Buying a guitar can be a tricky thing. I grew up on the Northside of Colorado Springs, at least what was more north at the time. My Friends were in Briargate and Rockrimmon and if we wanted to go look at gear we had to travel to one of the guitar shops the nearest was 15 min drive away, and when guitar center opened it was a further 10 min. Needless to say as a 13 year old it was hard to get to and from the guitar shops. Online shopping has changed this to an extent. It has introduced more variety into our lives and allowed for more shopping options. It can make it overwhelming at times. However, the principles of buying a guitar remain the same whether in store or online.
Set your price range. There can be a decent guitar found for just about anything over $100. But that also means to a certain extent you get what you pay for. A solid beginning guitar can range from $100-300. Where an intermediate guitar usually will cost about $300-$500. Most guitars in $500-$700 are sort of a high end intermediate and should be rather well made and pretty durable. Once you crack the $1,000 mark I believe the tips below apply even more strongly to these guitars. These are investments and should be well made because there is no reason to spend $1,200 on poorly made Les Paul when you can spend 900 on a well made Chapman.
How important is brand?
Which leads to the next point. How important is the brand? Probably not many of you have heard of Chapman guitars. But, they are building some seriously competitive instruments. Ibanez, Schecter and ESP have come a long way in the last 15 years and newer brands like Strandberg and Mayones are dominating the middle and high end markets. In the past year, artists have even gotten into the manufacturing game.
The fact is, while the most recognizable names continue to be Fender and Gibson there are amazing guitars out there at any price point and it is worth considering that they may actually be a better fit for you than either one of the two big brands. Especially, when we start seeing how these two treet their own artists, I have my doubts they care too much about customers. I believe your money can usually be better spent. We are living in a golden age of manufacturing for guitars, and it’s a great time to be a buyer.
Because there are so many options, it is important to familiarize yourself with what is out there. There are a few different neck shapes to be aware of as everyone’s hand is slightly different each neck will feel different. Below is a breakdown of some basic neck shapes.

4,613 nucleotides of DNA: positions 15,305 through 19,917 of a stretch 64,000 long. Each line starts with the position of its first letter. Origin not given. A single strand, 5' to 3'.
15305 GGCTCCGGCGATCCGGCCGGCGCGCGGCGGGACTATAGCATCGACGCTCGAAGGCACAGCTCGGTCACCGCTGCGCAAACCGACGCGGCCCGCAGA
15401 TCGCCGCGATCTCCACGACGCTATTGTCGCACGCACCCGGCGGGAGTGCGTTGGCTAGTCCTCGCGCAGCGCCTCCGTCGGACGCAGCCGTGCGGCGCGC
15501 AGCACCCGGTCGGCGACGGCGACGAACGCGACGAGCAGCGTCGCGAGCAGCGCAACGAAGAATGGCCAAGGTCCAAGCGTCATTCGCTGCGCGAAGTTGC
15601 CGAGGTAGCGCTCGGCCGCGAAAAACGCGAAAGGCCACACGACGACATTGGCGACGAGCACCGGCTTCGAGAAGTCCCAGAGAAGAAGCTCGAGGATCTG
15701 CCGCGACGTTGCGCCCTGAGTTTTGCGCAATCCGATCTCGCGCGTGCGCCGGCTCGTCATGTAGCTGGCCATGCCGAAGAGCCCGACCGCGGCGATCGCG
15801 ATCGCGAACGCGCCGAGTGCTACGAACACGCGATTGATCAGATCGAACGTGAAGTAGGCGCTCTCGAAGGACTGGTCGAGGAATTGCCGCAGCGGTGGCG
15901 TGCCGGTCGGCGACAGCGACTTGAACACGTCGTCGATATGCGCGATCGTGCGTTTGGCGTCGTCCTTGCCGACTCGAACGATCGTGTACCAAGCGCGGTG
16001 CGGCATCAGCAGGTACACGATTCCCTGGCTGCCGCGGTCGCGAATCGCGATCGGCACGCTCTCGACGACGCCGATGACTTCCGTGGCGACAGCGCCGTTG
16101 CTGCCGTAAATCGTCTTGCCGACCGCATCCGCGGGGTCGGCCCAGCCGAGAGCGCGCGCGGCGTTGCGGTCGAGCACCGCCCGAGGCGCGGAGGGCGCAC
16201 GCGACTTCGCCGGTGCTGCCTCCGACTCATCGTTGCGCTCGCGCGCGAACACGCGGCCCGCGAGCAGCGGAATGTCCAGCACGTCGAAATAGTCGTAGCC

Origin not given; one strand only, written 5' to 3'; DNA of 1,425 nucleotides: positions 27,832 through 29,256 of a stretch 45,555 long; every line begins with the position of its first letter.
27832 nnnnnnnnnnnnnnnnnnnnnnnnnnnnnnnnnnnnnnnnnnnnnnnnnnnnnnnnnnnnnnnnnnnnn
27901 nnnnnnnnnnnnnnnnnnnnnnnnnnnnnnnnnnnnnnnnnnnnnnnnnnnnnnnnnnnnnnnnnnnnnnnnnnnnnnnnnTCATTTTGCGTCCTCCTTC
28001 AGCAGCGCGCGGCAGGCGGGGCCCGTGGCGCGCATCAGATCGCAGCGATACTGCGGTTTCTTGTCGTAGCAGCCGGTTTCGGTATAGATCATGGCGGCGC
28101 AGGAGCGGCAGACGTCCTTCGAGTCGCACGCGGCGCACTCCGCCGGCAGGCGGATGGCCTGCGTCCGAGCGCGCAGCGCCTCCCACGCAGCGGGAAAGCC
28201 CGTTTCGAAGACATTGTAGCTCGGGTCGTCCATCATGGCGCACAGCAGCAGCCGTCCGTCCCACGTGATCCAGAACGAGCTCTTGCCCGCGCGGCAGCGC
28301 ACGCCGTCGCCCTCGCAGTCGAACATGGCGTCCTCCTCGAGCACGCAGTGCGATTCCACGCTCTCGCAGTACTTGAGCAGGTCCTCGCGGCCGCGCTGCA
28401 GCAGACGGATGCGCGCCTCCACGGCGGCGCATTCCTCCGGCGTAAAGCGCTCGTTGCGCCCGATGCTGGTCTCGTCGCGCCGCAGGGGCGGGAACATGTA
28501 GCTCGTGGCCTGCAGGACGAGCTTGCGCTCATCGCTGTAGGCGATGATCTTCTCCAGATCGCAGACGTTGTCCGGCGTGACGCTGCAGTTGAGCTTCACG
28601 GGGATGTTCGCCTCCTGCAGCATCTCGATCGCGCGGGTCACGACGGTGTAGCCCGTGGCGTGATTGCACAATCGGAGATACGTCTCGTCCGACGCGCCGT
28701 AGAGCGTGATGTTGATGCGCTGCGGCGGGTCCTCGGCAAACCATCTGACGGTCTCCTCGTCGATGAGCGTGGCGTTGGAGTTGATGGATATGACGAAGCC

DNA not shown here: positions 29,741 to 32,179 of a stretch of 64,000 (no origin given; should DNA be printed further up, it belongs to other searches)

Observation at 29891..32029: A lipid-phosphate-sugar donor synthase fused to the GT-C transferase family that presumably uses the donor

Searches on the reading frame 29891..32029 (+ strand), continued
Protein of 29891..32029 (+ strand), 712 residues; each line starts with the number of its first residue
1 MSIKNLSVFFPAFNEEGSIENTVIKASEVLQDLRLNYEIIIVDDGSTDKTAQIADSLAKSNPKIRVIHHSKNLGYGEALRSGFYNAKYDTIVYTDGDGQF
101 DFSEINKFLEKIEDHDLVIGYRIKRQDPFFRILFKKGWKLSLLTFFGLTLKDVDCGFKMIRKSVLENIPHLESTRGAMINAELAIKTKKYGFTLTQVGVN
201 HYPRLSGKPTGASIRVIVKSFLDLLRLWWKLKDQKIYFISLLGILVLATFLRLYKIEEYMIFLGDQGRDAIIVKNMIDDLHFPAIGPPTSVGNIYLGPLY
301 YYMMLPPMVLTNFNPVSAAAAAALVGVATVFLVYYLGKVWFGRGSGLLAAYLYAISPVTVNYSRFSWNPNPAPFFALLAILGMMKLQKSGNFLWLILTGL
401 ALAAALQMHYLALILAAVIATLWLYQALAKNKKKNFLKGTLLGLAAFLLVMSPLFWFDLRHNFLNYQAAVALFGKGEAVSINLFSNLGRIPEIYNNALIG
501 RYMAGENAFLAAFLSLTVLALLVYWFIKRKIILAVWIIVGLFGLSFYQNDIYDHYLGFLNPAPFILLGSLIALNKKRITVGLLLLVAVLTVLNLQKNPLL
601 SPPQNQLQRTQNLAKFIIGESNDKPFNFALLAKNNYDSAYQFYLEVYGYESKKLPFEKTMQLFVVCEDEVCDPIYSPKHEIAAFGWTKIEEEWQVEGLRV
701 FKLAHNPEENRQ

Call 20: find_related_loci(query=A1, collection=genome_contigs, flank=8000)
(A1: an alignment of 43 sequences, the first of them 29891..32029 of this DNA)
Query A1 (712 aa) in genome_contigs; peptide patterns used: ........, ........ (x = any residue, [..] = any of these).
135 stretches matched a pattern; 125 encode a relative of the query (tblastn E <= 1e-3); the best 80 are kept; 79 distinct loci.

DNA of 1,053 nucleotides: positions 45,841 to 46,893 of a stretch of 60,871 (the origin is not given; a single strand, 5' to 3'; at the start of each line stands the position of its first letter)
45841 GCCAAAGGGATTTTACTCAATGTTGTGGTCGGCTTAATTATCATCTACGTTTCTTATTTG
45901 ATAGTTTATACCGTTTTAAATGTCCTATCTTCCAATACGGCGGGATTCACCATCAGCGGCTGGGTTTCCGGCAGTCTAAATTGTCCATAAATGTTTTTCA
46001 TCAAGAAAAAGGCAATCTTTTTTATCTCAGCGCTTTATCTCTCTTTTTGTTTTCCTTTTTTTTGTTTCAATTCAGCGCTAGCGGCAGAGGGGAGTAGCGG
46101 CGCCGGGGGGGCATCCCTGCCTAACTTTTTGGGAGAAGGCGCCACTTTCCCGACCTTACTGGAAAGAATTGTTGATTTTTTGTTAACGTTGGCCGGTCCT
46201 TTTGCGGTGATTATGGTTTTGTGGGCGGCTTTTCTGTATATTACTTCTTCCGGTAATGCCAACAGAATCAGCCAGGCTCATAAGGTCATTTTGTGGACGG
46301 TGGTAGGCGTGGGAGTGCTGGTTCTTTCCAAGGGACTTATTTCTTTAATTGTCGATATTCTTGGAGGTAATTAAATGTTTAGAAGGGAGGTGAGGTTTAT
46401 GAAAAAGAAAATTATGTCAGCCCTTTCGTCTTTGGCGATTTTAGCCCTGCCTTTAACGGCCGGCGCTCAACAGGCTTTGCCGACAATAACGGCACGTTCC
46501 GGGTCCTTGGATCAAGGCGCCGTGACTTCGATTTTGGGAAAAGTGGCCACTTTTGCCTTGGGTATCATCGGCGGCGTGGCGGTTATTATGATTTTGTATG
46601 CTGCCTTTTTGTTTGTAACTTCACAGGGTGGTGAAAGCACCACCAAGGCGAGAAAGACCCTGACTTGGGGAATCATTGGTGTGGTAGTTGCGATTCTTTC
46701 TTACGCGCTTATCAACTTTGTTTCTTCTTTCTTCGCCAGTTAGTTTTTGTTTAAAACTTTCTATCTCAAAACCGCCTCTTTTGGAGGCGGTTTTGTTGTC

Everyone has a reason for liking one shape over another. I have guitars though, with Ds, fast Cs and soft Vs and I like them all. But my custom Suhr was built with a flat C. So there you go. To each their own. Make sure you spend some time trying out different necks and comparing them. You can start with this handy comparison.
The body is another aspect that will fit each person differently. I recommend you know how you like to hold your guitar. And then how it should fit against your body. Ideally you’ll be spending many hours with this instrument so it is important to make sure it doesn’t cause your arm to go to sleep or dig into your rib cage. Find one that is balanced right for you. You want one that sits comfortably against your body and is easy to play. If it feels awkward in the store, it isn’t going to get better. Buying a guitar is entering into a relationship and just like any relationship you shouldn’t be spending any time trying to convince yourself,” yeah it’s awkward now but it’ll get better.”
How the guitar is built is important to the longevity of the instrument and its playbility. There are a couple of key things that can help you avoid a lemon on any guitar.
First check the neck. Is it straight? If you look down the edge of the neck from both the bridge and the but it should be straight, not bowed and certainly not twisted. I did a video on this that you can check out here.
If you do see any bowing it could just need a simple truss rod adjustment. If you aren’t familiar with what this you can learn more about it here. But, if you don’t know how to do this or are unsure about it, seek a professional because you can severly damage your guitar if you don’t know what you are doing.
Of course check out the hardware and see how well it seems to be put together. One last indicator though is the frets. Frets will contribute to how the neck feels and playability but if they are sticking out of the edge of the neck and grab your hand, it can be a sign of shoddy manufacturing or just the fact the guitar is way too dry. Check to make sure none of the notes buzz or fret out. This can be an indicator of uneven frets, or a bowed (or worse, twisted) neck. Play a simple chromatic scale or 4 finger exercise to move all the way up the fretboard and check all the frets.
These are things to do to make sure you know what you are getting. I can’t entirely discourage purchasing online, Reverb has some great deals and great guitars. One last piece of advice, don’t shy away from a good used guitar. However, it is important to take the time to know what you like and what works with how you play and the sounds you want to make. Take your time, read reviews and know what you’re getting.